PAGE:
MVB to B[enjamin] F[ranklin] Butler, 25 December 1825

MVB to B[enjamin] F[ranklin] Butler, 25 December 1825

Washington

My dear Sir,

I wish you & your family not forgetting my <dearest> heart Miss Margaret a very merry Christmass. <unclear word> the day is dark & raining & except the promise of some pleasure at dinner with Mr & Mrs. McLane <unclear word> & every thing <else> appears to be out of sorts. Nothing has transpired of much interest in the political world. The Jackson men being in the field are of course looking out for the weak points in the enemies lines and are ready for the assault when opportunity offers. We of the Crawford school lay upon our oars and will not lightly commit ourselves except in defense of old principles. The <unclear word> debate on my Resolutions will be extensive & probably lead to a review of what has been & to soundings to see where we are now. It is supposed by some that we shall have a majority but I am not so sanguine. The West want roads & canals & <unclear words>, rightfully if they can otherwise if they <must>. I believe however that we shall be able in the end to break up all interference on the part of the Genl. Govmt without a previous amendment of the Constitution. It is strange that our people are so indifferent upon this subject. There is no State in the Union that has as much interest in it as ours; growing out of our hard expenditures & liability to future contributions for like work in other States. The administration are <interested> upon sustaining themselves & it appears to be immaterial whether they derive their aid from Jew or Gentile <unclear word> else can <help>.

My interest to Mr <Varick> will become due on the first of Jany. Have the goodness to let Mr <unclear word> attend to the enclosed & out of that & the use of my check for the residue to pay the amount. If you can in any proper way get my business ^done^ with that prince of quibbles, <Mr K> you will confer a great favor on me by so doing. Can you not suppress your aversion to talking to the creature on my account & <get> him in the way of making conversation with you on the subject & having done so after a while to ask him whether he had <unclear words> to me as to what he would give me over & above &c and say that you thought it probable that I would have agreed to reconsideration &c stating the <20 per%> I would <unclear word> by swiftly receiving my money & interest. If you said this the first time you converse with him he would think you <interested &c>.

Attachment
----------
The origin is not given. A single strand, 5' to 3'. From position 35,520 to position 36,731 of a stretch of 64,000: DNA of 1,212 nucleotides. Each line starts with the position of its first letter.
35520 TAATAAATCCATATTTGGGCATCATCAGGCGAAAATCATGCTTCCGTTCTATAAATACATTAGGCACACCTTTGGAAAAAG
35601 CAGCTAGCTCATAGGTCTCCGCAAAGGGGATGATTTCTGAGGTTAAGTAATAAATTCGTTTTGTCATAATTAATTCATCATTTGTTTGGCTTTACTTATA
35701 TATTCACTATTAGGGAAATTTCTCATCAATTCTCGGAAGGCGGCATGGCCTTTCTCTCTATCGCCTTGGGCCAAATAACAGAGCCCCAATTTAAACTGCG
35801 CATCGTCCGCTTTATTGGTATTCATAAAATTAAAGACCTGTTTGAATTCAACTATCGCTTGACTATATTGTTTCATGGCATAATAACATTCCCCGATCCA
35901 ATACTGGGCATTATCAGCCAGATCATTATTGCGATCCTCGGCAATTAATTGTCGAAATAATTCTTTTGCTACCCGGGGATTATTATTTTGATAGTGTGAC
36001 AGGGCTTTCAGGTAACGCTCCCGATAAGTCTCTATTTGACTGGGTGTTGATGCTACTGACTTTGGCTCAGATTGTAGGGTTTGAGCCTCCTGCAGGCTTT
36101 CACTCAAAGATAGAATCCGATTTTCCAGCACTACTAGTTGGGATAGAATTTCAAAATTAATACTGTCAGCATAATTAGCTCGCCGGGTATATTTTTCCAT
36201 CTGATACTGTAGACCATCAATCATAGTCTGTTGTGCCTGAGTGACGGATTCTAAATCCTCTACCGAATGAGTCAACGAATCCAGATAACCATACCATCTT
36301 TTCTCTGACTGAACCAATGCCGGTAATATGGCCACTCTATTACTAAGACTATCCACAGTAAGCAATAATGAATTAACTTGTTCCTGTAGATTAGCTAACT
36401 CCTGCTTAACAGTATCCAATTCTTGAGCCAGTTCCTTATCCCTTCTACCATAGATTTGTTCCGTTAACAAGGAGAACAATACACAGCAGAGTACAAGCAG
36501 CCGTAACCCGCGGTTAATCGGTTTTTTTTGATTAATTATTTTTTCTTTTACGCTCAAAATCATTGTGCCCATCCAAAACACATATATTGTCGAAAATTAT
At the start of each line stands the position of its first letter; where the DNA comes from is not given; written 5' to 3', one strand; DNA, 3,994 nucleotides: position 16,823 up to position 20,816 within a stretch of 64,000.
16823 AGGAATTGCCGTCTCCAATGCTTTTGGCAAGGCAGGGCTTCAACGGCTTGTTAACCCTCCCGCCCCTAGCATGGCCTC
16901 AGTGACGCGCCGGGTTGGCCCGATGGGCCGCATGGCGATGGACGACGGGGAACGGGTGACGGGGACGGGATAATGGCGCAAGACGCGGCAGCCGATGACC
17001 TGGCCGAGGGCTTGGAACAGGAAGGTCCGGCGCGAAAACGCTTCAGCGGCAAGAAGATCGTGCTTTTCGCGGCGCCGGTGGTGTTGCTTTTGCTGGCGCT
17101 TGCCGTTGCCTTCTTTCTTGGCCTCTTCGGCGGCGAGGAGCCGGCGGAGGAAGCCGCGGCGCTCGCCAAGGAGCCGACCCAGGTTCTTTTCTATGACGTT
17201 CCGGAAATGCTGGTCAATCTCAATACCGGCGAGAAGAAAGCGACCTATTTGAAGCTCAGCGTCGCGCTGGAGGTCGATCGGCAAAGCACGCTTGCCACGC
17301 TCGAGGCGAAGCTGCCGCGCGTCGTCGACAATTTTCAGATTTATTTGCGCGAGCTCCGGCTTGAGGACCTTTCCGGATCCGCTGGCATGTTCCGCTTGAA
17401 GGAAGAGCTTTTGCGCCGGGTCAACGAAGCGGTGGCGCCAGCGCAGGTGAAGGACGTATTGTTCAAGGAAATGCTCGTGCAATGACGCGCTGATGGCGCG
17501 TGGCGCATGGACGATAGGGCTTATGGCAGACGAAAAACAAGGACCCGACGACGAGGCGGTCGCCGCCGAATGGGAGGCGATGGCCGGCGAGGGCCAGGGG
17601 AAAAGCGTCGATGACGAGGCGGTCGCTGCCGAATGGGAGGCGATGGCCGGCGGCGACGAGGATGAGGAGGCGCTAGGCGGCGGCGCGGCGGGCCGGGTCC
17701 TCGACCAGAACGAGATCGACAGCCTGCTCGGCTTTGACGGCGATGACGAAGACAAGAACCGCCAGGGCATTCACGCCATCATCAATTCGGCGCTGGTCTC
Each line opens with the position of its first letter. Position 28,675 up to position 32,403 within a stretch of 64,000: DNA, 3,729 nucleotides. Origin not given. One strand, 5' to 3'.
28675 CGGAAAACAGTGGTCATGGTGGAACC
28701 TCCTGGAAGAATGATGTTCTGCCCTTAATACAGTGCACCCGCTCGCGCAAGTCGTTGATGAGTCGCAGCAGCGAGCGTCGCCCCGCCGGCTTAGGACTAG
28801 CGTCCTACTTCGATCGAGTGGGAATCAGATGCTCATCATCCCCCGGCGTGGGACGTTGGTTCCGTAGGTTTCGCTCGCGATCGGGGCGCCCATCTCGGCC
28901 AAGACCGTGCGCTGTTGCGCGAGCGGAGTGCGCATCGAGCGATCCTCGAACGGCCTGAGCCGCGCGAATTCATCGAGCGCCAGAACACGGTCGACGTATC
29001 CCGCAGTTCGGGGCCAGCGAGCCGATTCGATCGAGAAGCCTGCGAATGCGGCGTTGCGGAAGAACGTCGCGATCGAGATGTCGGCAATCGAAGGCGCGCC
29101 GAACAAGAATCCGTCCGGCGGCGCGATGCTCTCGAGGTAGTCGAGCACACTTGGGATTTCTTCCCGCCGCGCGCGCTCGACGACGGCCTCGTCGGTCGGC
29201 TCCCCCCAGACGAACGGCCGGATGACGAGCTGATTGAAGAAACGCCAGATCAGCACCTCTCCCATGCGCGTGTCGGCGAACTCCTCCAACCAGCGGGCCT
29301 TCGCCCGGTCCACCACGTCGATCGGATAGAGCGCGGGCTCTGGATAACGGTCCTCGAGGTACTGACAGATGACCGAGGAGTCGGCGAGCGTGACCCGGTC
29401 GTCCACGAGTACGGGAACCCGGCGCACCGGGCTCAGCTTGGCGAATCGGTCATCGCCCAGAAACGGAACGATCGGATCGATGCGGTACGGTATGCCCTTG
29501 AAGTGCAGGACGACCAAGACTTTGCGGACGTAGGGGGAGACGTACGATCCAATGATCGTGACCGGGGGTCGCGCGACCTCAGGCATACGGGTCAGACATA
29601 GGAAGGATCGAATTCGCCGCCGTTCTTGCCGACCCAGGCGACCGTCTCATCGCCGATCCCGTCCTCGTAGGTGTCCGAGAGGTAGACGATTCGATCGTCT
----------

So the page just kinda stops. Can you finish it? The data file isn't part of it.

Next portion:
It is not necessary to say in how much it would be preferable to get a reasonable compensation for 20 per% from him but rather than to speak to the man again I would accept the terms he offered if that could be done without humiliation I impressed him so strongly with a belief that I wished the place that he did not think it worth while to make me an offer. So at least I think. If you can come to speak of terms, a proposition that he should give me lots enough for a building that would be the proper suggestion to begin with & refer the whole <unclear words> me the additional obligation to take this matter under your special charge and do the best you can for me which will I know be much better than I could do for myself. Write me fully who it is <unclear word> about Senator – Secty of State &c. Mr Clinton &c.

Make my best respects to my friend Mrs. Butler & believe me to be as heretofore

Your sincere friend

M.V.Buren

I forgot to tell you the most important matter of all. I have discovered a complete remedy for the Dispepsia & am now enjoying a better state of health & spirits than I have done for the last ten years. I had almost <unclear word> 40 but forgot that I had not seen that number yet. It is simple charcoal taken in water 2 tea spoons full every morning. Try it whether you have the complaint or not. It will prevent you from getting it. I have rcd. letters from Mr Croswell in New haven. John is there & well off & in good health & spirits & my writing is bad but will improve after I have used a little more Charcoal.

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